This lovely head is of a careworn Odysseus, a man who spent more than ten years away from home at war and travelling...Travelling. Remember when we could do that? But he endured, and our next few weeks may teach us similar lessons of patience, strength, practicality, fortitude. We will meet again.
Depicted wearing a pilos, from under which long locks of thick hair escape. His brows are knitted and his deep-set eyes narrowed, his cheeks rather sunk. His thin lips are framed by a long moustache and short beard. Some original polish remains, particularly to his face.
Odysseus was a major character in the most famous of Greek Epic poems, the Iliad, and was the protagonist of the Odyssey, both by Homer. He was an important individual in the mythological tapestry of the Greek world, whose mortal heroism gained him fame and admiration for millennia. His deeds are celebrated as a means of showing the strength of man, the ability to keep a level head and the constant struggle that humankind faces. He lived in a time where monsters and gods walked the earth, and as such made for a an inspiring subject for Greeks and Romans in the sculptural decoration of their homes. Images of Odysseus can readily be found on vases and lamps, and are not uncommon on sarcophagi. However, as marble sculptures, whether part of a group or free standing, they are very rare.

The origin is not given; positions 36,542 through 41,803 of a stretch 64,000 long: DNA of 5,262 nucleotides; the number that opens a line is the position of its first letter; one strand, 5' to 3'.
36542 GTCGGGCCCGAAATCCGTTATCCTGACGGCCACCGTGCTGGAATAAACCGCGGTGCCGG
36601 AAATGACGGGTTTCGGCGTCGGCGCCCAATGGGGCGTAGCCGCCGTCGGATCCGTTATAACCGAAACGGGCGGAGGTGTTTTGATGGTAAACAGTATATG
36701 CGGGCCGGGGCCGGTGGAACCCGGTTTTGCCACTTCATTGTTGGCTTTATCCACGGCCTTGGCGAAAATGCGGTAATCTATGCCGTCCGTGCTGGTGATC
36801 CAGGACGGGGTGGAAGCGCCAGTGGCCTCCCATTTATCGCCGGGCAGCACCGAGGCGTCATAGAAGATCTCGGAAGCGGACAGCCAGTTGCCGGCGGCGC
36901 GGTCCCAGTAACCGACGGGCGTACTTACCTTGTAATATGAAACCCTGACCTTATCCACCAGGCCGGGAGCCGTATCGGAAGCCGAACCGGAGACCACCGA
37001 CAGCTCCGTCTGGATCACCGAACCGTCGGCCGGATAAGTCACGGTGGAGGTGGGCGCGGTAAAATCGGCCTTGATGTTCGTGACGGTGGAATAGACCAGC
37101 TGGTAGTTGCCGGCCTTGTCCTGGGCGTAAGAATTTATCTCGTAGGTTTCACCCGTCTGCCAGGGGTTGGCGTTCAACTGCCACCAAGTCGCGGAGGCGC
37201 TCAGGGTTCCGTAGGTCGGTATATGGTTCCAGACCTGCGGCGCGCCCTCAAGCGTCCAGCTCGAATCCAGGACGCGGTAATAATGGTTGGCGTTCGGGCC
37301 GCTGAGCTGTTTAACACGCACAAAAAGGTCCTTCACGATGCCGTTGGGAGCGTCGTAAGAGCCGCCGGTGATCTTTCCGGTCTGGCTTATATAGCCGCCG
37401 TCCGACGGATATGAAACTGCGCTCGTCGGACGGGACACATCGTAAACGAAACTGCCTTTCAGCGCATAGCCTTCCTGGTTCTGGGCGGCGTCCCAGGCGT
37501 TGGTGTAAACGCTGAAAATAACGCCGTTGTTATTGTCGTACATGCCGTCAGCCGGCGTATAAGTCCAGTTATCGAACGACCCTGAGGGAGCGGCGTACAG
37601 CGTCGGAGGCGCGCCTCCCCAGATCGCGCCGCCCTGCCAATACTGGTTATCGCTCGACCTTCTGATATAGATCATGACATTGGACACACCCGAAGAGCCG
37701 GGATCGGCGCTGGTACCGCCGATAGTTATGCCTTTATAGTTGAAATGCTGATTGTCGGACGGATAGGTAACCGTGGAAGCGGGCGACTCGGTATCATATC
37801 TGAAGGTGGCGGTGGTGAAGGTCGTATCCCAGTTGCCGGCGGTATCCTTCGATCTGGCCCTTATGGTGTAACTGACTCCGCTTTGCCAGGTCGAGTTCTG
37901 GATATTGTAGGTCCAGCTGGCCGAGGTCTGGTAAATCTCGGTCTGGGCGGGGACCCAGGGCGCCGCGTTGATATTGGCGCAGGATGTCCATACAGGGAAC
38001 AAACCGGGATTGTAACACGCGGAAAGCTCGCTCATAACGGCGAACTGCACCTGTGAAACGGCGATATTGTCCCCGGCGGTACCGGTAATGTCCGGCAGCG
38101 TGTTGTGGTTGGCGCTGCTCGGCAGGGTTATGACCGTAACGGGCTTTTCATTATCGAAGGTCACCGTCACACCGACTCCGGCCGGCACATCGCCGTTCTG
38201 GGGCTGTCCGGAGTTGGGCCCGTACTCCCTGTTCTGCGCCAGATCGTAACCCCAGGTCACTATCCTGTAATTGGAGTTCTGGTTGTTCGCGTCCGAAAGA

The distinctive pilos, was worn by only a few heroes and individuals from Greek myth. It was a hat worn by travellers, and as such refers to the ten-year journey home that Odysseus made to get back to his wife and son in Ithaca. The thick, slightly straggled beard and moustache and the weathered face also allude to the hard travels he has endured.
1st century BC/AD
Private collection of an archaeologist, Germany
Munzen & Medaillen AG, Auktion 51, 14th-15th May 1975 lot 274
Dr & Mrs Louk van Roozendaal, the Netherlands; acquired 1978 or later